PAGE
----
Walter Winchell was an American newspaper and radio commentator. He invented the gossip column while at the New York Evening Graphic.
Born Walter Winschel in New York City, he started performing in vaudeville troupes as a teenager.
He began his career in journalism by posting notes about his acting troupe on backstage bulletin boards. He began writing for the Vaudeville News in 1920, leaving the paper for the Evening Graphic in 1924. On June 10th 1929 he was hired by the New York Daily Mirror where he finally became a syndicated columnist.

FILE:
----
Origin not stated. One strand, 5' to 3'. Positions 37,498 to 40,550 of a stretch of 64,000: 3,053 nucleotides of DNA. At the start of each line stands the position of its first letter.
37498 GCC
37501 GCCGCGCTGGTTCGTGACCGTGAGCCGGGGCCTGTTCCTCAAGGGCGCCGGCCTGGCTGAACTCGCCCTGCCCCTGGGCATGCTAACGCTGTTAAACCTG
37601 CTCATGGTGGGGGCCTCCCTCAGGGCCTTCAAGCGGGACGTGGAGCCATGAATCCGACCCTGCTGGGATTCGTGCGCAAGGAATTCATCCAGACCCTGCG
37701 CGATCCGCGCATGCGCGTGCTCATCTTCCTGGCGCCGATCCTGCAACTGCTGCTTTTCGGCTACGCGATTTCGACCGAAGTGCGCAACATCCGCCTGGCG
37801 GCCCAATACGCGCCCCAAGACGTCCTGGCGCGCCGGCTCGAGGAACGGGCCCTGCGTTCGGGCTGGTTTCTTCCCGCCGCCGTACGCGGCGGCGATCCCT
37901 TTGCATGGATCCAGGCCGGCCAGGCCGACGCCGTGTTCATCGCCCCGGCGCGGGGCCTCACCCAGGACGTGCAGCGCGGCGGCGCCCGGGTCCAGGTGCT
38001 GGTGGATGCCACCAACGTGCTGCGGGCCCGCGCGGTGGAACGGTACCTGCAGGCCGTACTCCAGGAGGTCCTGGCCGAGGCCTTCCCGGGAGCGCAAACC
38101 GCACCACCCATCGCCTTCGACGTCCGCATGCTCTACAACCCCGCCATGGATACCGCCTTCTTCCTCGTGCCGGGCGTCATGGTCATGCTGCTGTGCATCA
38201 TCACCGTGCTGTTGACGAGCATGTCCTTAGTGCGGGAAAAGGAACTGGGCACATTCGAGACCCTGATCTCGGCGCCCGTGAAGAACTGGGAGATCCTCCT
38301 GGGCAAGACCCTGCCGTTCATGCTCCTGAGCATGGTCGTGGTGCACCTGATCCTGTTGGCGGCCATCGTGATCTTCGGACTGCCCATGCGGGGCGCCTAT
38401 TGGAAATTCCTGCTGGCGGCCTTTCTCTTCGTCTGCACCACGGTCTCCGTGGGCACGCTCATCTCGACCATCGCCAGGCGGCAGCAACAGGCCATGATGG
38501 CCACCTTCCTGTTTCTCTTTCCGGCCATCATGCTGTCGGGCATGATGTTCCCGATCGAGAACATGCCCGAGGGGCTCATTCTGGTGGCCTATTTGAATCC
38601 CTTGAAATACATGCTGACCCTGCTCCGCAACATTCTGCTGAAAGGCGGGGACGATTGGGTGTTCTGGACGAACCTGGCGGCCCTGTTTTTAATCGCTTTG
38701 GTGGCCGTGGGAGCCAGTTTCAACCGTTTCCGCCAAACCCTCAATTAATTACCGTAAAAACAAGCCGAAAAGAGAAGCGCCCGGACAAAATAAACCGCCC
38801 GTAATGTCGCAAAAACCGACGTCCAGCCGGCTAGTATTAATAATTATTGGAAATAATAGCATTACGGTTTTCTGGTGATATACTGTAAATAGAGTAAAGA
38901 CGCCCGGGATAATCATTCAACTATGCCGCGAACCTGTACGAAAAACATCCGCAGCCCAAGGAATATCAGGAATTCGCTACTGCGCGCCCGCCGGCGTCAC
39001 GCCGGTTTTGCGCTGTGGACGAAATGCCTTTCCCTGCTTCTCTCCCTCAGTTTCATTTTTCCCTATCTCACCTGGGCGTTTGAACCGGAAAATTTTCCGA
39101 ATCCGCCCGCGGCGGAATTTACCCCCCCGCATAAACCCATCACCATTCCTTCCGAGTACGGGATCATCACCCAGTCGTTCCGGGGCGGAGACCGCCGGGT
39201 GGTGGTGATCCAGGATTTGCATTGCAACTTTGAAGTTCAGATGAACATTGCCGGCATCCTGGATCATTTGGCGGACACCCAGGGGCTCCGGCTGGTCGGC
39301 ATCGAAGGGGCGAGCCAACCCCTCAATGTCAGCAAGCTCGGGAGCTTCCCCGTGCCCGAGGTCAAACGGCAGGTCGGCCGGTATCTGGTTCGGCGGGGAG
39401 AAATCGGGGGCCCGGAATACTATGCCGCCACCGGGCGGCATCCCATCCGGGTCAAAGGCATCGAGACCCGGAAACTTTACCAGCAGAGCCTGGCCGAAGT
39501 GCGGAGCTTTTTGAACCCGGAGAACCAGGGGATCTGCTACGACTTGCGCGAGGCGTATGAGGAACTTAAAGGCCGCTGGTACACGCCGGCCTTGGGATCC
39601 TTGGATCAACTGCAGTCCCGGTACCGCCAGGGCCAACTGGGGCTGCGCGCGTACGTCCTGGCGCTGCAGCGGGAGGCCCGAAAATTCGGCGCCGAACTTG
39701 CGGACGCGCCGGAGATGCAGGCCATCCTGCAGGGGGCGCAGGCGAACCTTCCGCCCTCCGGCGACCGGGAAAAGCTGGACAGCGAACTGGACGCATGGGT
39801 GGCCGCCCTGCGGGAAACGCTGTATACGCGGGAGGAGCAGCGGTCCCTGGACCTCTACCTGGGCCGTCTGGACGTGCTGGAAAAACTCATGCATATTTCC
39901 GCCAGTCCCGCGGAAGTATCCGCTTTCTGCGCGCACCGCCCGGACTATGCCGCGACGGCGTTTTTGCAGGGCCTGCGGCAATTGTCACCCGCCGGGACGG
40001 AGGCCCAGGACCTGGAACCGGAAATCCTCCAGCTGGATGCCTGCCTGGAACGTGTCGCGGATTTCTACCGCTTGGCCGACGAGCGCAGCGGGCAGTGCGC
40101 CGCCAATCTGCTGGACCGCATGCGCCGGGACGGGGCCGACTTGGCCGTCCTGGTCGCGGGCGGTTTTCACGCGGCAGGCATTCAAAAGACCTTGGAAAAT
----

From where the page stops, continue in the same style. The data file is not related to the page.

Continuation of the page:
By the 1930s, he was "an intimate friend of Owney Madden, New York's No. 1 gang leader of the prohibition era," but "in 1932 Winchell's intimacy with criminals caused him to fear he would be 'rubbed out' for 'knowing too much.'" He fled to California, " returned weeks later with a new enthusiasm for law, G-men, Uncle Sam, Old Glory." His coverage of the Lindbergh kidnapping and subsequent trial received national attention. Within two years, he befriended J. Edgar Hoover, the No. 2 G-man of the repeal era. He was responsible for turning Louis "Lepke" Buchalter of Murder, Inc. over to Hoover.